curd or jam on," says Azalina Eusope, owner of Azalina's (and the Azalina's Lacy Crepes stand, which used to appear at the Alemany farmers' market).
Kaya is also tricky to find in the United States, as SFoodie discovered a few months ago when we went hunting for it. Which is why, when we spotted a tub at the Haight Whole Foods, we immediately picked it up. When we called up Eusope to ask her about the kaya, it turned out this was her inaugural batch.
Eusope began by grating coconuts on a kukoq nyoq, then making two batches of coconut milk (the first thick and creamy, the second thinner), which she combined and cooked down with palm sugar for five hours. "I stood there stirring and stirring just to make sure the jam didn't burn," she says. When the flavor and color reached the right point, she added in egg yolks to thicken the kaya further. (Commercial kaya producers use flour, Eusope says, but she didn't like the taste.)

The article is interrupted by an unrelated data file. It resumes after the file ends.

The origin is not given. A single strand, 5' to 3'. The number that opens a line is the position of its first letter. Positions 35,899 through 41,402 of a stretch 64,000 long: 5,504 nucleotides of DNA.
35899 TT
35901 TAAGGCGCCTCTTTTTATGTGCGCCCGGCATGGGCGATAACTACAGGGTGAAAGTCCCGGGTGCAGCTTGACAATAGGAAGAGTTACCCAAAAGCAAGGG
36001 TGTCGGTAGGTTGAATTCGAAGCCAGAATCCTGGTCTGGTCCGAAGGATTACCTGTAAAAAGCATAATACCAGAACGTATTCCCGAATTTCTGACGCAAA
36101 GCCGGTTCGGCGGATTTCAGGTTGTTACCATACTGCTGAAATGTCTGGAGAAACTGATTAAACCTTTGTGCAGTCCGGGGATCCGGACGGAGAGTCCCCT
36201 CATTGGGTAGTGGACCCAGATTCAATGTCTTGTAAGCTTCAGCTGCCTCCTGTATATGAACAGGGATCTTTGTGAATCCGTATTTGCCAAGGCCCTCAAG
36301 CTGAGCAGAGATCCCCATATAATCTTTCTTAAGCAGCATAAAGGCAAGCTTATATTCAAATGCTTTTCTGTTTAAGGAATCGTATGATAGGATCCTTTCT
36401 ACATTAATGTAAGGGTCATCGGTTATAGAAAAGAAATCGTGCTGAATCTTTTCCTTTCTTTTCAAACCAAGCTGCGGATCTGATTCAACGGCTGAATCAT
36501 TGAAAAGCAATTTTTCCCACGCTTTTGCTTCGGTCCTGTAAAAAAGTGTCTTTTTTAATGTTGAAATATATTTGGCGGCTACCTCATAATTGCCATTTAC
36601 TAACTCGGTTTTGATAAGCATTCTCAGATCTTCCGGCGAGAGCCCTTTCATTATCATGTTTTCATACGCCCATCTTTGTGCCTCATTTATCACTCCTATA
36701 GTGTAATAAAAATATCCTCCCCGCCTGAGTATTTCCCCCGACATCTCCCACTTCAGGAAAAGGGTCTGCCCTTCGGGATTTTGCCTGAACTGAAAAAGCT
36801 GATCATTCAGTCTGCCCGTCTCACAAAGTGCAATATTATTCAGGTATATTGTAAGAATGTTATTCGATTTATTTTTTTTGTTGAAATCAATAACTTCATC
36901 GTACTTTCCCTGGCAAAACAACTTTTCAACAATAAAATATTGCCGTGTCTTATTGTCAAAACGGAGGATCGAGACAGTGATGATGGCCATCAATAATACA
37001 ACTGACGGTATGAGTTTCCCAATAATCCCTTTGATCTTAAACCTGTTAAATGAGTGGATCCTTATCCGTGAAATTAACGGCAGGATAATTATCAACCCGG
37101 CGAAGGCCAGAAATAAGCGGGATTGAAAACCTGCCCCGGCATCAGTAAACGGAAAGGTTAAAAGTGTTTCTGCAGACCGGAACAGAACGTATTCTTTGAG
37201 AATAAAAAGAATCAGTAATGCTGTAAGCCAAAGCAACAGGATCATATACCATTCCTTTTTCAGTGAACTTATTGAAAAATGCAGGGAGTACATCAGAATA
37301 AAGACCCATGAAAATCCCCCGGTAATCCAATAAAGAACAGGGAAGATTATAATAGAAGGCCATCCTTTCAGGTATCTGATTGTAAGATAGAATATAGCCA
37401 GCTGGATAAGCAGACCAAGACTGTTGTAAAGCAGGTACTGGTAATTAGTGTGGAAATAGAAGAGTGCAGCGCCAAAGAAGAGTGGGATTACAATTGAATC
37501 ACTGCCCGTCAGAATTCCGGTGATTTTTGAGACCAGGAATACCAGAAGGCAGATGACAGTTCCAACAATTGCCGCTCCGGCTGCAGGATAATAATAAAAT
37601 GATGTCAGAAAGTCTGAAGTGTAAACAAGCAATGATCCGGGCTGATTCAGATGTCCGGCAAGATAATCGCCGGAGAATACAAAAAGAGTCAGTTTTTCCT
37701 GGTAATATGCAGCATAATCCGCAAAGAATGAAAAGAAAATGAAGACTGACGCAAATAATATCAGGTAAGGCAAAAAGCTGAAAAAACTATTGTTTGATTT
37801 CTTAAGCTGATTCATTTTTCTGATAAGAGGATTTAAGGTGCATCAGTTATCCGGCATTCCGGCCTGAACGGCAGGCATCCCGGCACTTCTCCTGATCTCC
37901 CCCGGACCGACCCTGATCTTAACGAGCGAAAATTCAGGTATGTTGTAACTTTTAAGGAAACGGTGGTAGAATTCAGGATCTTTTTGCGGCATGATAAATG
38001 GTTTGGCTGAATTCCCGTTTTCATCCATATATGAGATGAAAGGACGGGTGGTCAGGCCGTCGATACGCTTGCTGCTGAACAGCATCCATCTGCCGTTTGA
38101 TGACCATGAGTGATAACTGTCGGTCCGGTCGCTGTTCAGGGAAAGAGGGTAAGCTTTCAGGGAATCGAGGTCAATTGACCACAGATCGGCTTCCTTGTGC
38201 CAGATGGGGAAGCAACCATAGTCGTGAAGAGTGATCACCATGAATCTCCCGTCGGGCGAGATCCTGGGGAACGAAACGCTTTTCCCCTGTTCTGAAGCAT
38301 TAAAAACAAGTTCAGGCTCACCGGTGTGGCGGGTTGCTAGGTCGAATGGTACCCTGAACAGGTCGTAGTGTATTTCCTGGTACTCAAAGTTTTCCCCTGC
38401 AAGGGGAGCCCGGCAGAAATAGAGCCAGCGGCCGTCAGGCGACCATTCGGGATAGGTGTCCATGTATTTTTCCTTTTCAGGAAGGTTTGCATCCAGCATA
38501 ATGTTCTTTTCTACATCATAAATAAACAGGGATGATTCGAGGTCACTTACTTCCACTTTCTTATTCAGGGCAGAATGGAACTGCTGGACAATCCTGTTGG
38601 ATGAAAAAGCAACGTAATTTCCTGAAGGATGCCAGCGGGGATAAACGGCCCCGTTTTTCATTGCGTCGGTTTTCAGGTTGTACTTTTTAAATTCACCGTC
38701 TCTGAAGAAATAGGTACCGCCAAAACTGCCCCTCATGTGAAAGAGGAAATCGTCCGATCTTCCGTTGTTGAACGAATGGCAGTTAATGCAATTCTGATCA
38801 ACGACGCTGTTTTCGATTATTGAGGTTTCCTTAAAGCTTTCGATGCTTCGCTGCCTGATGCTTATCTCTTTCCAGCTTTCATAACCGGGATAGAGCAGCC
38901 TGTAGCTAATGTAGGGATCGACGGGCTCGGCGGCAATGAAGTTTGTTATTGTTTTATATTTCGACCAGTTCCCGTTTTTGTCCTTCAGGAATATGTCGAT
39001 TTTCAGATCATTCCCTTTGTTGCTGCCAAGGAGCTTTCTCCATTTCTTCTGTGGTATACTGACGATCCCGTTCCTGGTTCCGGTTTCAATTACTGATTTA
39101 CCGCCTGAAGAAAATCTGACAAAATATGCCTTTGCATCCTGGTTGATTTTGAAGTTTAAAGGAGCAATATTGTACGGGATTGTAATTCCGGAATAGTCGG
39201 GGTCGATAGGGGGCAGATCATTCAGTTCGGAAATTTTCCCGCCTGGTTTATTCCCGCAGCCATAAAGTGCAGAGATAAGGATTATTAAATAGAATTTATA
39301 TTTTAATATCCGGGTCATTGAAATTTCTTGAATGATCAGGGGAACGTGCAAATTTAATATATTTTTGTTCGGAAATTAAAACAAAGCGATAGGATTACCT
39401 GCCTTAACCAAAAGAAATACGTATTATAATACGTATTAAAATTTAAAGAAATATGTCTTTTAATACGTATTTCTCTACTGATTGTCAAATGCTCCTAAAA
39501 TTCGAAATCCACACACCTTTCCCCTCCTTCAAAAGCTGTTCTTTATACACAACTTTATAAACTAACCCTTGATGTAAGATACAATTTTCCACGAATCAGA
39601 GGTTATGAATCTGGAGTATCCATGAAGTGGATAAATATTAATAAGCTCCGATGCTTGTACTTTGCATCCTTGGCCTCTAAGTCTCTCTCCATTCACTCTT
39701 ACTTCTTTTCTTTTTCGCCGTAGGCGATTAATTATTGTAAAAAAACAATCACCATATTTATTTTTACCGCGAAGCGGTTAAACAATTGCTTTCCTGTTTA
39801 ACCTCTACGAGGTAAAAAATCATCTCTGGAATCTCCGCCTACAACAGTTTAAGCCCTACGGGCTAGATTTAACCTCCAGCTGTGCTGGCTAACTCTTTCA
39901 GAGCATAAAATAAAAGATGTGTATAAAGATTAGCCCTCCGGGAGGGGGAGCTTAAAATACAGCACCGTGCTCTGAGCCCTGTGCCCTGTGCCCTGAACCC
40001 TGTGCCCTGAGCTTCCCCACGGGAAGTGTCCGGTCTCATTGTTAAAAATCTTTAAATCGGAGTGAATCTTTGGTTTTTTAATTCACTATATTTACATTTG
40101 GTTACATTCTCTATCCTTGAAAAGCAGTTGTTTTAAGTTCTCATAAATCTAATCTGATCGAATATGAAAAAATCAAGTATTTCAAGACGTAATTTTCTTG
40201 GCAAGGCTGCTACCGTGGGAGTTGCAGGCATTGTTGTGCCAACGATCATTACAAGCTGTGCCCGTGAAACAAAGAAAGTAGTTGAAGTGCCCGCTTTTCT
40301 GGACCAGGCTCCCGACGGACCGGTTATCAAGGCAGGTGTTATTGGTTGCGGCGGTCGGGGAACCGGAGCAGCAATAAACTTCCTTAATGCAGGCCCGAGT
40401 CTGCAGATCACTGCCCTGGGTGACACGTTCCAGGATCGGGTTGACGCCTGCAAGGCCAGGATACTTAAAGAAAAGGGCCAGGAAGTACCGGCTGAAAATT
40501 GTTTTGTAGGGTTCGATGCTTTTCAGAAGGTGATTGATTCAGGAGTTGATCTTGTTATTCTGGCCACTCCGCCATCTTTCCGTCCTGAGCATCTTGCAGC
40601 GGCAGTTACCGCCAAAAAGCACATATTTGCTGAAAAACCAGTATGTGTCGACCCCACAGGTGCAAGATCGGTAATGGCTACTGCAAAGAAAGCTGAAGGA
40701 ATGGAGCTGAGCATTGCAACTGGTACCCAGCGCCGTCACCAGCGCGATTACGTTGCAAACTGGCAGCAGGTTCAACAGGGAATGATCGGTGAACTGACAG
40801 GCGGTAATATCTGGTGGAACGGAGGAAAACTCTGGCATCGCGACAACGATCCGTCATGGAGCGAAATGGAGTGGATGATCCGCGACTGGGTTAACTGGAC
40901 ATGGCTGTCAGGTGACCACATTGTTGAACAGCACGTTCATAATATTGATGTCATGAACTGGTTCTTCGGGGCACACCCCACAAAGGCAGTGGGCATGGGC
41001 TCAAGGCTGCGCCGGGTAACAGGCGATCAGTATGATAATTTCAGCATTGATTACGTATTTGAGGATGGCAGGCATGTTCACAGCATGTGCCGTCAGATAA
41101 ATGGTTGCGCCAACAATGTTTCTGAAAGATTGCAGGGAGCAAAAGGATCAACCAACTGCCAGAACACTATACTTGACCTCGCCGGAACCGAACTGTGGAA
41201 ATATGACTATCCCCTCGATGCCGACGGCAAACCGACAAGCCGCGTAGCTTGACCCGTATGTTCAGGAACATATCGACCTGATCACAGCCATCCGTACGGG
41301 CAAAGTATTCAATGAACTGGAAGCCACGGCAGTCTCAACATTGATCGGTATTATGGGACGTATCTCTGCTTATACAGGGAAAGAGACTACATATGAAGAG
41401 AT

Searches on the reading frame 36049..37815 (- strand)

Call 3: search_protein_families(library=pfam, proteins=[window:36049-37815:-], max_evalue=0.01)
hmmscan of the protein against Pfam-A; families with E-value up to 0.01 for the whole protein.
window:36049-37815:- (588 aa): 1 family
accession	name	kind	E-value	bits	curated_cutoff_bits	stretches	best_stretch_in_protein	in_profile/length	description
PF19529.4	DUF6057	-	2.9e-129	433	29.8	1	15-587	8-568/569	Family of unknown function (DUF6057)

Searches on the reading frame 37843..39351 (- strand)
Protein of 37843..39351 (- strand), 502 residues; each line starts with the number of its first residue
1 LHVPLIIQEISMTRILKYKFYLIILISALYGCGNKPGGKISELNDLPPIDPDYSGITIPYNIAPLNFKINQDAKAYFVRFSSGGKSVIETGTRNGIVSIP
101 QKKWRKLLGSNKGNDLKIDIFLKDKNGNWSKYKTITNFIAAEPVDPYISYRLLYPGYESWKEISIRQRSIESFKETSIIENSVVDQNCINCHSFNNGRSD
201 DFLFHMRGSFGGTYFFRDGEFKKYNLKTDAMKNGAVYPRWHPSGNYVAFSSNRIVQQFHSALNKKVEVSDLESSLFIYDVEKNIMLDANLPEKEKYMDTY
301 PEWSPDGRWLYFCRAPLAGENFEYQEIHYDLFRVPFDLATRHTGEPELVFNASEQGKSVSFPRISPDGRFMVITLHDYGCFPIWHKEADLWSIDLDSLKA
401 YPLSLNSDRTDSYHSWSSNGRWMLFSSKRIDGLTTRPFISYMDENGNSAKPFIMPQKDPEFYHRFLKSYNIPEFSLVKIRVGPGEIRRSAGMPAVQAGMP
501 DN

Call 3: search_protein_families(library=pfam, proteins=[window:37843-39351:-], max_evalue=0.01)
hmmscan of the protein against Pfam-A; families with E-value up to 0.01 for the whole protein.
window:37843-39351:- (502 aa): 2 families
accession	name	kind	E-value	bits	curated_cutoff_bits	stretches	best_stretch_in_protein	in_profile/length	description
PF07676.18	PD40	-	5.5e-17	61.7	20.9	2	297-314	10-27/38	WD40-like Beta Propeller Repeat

Azalina's kaya is as delicate as it is kaya, and the flavors of coconut and palm sugar remain true even as they have concentrated and caramelized. It's a beautiful spread for toasted brioche or for drizzling on ice cream or crepes. SFoodie has eaten kaya flavored with pandan/screwpine, and Eusope says if the plain variety sells well she may introduce saffron-flavored kaya as well. For the moment, Azalina's kaya (along with her peanut sauce and star-anise curry) is only available at the Haight Street Whole Foods (690 Stanyan), though she's talking to distributors and plans on serving the jam over banana fritters when the Azalina's Lacy Crepes stand returns to Off the Grid Fort Mason.